MapRT cleared for sale in the US
Vision RT’s new SGRT solution to make planning noncoplanar treatments faster, easier, and safer has received clearance from the U.S. Food and Drug Administration.
MapRT was introduced at ESTRO earlier this year and is now in clinical use. It is available commercially as a beta release now, with updates planned for early 2024.
MapRT is used to check that patients are well-positioned for treatment during CT-Sim, saving valuable time in planning and treatment. It can help to improve plans by showing planners what couch and gantry angles are safe for a specific patient in their specific treatment position. MapRT can also help avoid time-intensive dry runs and urgent replanning when a collision issue is spotted on the first day of treatment.
A solution for the challenges of noncoplanar treatments:
A recent Head and Neck study found noncoplanar treatments resulted in “significantly better sparing of most organs at risk” compared to coplanar. Another study on lymphoma treatments found “a clear tendency towards higher plan quality with noncoplanar configurations.” Published models have suggested up to 2/3 reduction in complications when noncoplanar treatments are used.
Despite its benefits, some RT planners are hesitant to incorporate noncoplanar treatments into their regular practice. Noncoplanar has traditionally been seen as very resource-intensive and planners often have concerns about extra planning or machine time for dry runs and treatments.
Another common worry is that noncoplanar plans sometimes don’t reveal themselves to be undeliverable until the patient is in the treatment room, resulting in delays, replanning and increased costs.
MapRT addresses all those concerns, and even makes it possible to use longer arcs in coplanar treatments with confidence in their safety.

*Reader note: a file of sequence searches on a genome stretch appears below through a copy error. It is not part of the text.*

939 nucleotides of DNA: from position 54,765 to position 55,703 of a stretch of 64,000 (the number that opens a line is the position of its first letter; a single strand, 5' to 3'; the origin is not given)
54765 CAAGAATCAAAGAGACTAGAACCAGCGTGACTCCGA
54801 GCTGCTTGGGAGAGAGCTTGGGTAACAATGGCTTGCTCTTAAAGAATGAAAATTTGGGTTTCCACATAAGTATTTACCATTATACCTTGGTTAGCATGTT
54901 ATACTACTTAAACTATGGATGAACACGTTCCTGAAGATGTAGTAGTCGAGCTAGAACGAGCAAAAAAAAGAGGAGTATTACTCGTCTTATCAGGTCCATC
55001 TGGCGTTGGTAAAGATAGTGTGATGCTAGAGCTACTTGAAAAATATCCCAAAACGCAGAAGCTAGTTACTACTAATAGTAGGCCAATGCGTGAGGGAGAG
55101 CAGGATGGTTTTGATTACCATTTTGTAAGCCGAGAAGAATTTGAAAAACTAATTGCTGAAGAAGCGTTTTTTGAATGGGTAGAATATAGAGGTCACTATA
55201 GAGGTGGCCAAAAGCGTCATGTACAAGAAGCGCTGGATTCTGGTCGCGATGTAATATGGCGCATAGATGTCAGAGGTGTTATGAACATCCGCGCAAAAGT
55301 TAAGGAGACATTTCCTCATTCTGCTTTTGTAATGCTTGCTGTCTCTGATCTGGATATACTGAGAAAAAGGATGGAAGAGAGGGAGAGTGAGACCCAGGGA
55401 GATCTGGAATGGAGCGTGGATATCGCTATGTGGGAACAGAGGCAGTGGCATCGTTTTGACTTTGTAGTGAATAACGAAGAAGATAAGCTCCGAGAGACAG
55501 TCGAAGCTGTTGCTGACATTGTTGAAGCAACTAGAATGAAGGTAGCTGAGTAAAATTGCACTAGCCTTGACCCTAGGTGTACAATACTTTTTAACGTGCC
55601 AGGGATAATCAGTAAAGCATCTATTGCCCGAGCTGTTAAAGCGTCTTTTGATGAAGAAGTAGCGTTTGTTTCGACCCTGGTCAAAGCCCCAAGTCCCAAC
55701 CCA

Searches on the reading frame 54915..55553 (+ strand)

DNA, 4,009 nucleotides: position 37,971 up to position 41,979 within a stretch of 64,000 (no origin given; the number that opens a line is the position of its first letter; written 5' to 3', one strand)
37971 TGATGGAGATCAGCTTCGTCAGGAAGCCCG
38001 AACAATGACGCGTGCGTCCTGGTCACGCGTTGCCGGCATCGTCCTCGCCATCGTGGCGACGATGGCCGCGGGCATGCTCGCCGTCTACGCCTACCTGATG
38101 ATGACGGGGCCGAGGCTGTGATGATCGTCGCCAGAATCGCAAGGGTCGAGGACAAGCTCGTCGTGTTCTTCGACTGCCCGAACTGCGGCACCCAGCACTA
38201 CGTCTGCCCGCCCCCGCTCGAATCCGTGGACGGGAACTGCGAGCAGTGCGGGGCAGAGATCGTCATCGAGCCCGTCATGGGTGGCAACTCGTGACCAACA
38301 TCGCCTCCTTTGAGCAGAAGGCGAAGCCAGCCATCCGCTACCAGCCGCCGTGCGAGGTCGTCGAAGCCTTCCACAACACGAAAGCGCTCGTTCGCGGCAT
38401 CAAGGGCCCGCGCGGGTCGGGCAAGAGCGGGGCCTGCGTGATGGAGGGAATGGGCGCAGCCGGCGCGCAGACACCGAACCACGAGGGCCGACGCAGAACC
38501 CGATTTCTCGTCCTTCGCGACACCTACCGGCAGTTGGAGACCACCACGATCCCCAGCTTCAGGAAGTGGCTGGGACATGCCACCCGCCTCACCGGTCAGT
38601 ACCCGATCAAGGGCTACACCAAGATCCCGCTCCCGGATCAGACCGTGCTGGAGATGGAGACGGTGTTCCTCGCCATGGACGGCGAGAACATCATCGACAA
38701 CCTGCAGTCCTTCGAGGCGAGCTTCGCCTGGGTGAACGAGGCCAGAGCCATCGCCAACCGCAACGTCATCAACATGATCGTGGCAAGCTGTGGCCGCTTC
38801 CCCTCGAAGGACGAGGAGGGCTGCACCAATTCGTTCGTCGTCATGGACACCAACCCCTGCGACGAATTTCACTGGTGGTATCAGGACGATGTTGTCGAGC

MapRT enables noncoplanar planning with confidence:
MapRT uses 3D cameras to image the full surface of the patient, as well as all their accessories. This surface is combined with the linac, couch surfaces and isocentre, to form a “clearance map”, which planners use to check which gantry-couch combinations are safely deliverable for the patient. This gives planners the confidence to offer personalised, noncoplanar plans, or plans with longer arcs, while ensuring there is no risk of collisions.
Helen Convery, Senior Dosimetrist (Development & Clinical Trials), who has tried out MapRT in a clinical setting, said: “We see significant value in three areas: checking patient position at CT to ensure a robust setup and avoid unnecessary dose from scans in an unusable position; enhancing planning through increasing the range of beam options; improving the use of resources and the patient experience by avoiding dry runs and delays due to last minute replans.”
With this recent FDA 510(k) approval, MapRT becomes the first-ever SGRT solution for planning, making Vision RT (the company that invented SGRT) the only provider offering SGRT for every step of the RT process: Sim (SimRT) Treatment (AlignRT, DoseRT) and now… planning.
MapRT is compatible with all treatment planning systems using DICOM RT Plan files including Eclipse™, Monaco®, Pinnacle™ and RayStation®”
RaySearch Laboratories has already developed the first deeper integration with the system and are planning to implement it clinically. This solution automates clearance checking within RayStation, showing beam clearances during the planning process.
Additional integration of automation and clearance mapping is in development and will be reported at upcoming congresses.
Thomas Carter, VP Marketing at Vision RT, said: “MapRT, through its introduction of the use of SGRT to help with planning has the potential to free up resources and make cancer treatments more predictable, while allowing clinics to deliver better patient care.”
MapRT uses exclusively licenced patents 62/128,906, 15/555,669, PCT/US2016/02023 4 and 16759347.4.
MapRT uses two lateral wide-field cameras in simulation to deliver a full 3D model of patients and accessories. This model is then used to calculate a clearance map for every couch (x-axis) and gantry (y-axis) angles. Plans can then be imported automatically to check beams, arcs, and the transition clearance.